January 21, 2007

"nofollow" attribute put on main Wikipedia pages

"nofollow" is a link attribute which tells a search engine that it should not follow the link, i.e., the link will not get PageRank or any other benefit from being on the page. It's primarily intended to stop link-spammers from taking advantage of comments or open forums. However, it has other uses, such as PageRank "hoarding", a kind of no-PageRank-for-you! statement.

There's been a longstanding debate as to whether Wikipedia should add "nofollow" to non-Wikipedia links. Pro: Wikipedia is tremendous spam-bait. Con: Good sites deserve the search benefit from one of the most popular sites on the net.

The previous community decision was:

As of May 22, 2006, following this discussion, rel="nofollow" is now enabled on non-article pages (i.e. pages outside the main namespace) on the English Wikipedia, but remains disabled for links in articles. Brion has said that it is his "intention to enable nofollow everywhere in the long run (though this might end up being in more limited form, for instance allowing some whitelisting or other verification process)."

That earlier decision has now been overridden by "Jimbomancy"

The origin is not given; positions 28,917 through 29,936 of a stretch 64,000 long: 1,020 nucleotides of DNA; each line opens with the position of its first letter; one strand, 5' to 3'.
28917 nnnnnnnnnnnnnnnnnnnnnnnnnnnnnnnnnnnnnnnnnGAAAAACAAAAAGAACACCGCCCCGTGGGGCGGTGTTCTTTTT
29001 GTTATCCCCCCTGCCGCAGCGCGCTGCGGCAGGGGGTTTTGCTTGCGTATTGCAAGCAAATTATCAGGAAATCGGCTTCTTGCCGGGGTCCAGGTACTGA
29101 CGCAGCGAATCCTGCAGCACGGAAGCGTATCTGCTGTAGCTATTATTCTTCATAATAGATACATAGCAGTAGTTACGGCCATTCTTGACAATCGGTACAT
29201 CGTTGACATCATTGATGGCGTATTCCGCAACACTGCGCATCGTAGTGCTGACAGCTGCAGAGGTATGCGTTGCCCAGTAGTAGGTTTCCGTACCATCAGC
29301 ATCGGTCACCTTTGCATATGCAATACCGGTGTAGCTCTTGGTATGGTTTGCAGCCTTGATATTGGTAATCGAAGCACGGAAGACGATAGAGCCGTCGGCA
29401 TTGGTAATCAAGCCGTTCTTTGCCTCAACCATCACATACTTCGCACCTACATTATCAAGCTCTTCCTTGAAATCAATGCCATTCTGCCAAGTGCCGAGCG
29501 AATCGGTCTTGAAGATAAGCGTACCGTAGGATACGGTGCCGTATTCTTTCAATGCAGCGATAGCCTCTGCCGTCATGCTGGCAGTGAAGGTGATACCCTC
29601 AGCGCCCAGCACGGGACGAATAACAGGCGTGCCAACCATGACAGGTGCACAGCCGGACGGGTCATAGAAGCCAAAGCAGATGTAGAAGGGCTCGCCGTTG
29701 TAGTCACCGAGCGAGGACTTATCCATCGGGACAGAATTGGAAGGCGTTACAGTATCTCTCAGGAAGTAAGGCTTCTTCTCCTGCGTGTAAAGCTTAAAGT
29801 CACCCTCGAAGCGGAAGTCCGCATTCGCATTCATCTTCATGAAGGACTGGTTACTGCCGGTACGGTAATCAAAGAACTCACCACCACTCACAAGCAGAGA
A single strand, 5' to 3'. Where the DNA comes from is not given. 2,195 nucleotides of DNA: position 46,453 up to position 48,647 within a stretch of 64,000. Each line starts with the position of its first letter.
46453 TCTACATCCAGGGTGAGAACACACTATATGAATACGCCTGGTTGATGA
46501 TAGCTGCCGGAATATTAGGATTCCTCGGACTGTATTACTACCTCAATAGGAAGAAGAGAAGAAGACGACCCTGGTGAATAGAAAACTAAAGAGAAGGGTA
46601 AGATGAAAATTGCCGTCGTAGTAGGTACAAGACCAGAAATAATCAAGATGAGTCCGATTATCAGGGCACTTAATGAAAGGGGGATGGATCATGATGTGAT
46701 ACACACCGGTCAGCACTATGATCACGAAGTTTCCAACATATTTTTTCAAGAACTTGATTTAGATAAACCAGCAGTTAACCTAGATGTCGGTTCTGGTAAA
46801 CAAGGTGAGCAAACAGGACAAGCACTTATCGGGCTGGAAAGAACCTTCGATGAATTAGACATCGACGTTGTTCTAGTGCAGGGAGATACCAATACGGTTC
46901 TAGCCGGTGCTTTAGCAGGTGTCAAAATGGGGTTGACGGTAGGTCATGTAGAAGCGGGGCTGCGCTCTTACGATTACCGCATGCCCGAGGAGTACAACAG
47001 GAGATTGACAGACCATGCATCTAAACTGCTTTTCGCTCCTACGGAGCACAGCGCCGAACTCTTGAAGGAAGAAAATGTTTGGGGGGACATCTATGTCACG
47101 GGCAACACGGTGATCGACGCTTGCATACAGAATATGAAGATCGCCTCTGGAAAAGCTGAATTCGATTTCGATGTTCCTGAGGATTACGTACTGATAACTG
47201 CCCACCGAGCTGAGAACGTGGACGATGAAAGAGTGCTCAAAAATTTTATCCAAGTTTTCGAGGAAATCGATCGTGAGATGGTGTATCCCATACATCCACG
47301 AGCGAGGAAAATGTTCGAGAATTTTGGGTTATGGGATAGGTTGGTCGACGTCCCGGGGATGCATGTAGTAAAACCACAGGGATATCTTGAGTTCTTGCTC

Having been requested by Jimmy to do so, and having seen a fun rumor of a "search engine optimization world championship" contest targeting [Wikipedia], I've gone ahead and switched rel="nofollow" back onto URLs in en.wikipedia.org's article namespace.

Note one implication to draw from this:


Let me be clear - in many cases, I think Jimmy Wales' decisions are right, and in fact a necessarily corrective to the impulses of crowds. But they sure are top-down CEO-type actions. The propaganda of Wikipedia should be proven transparently false every time one of these events happens. Wikipedia's social organization should be familiar to anyone who has seen a bureaucracy where the low-level administrators aren't accountable much to anyone else, and the bulk of the work is done by volunteers. Getting this often-dysfunctional setup to work is an achievement, no doubt about that. But it's very limited in terms of how well it scales and how much it's a model.

By Seth Finkelstein | posted in wikipedia | on January 21, 2007 01:00 PM (Infothought permalink)
Seth Finkelstein's Infothought blog (Wikipedia, Google, censorware, and an inside view of net-politics) - Syndicate site (subscribe, RSS)

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I find it sad that the project doesn't feel that its current volunteer base and tools are sufficient to deal with link spam as it happens.

Posted by: Jamey Wood at January 22, 2007 12:15 PM

I can't help but think that this is a huge step towards completely ruining the spirit of the project. It seems to go against what social media is all about, 2 way communications. On the net that road isn't always travelled in words but in links and trackbacks and relevancy. Hording indeed.

Posted by: smoMashup at January 23, 2007 10:20 AM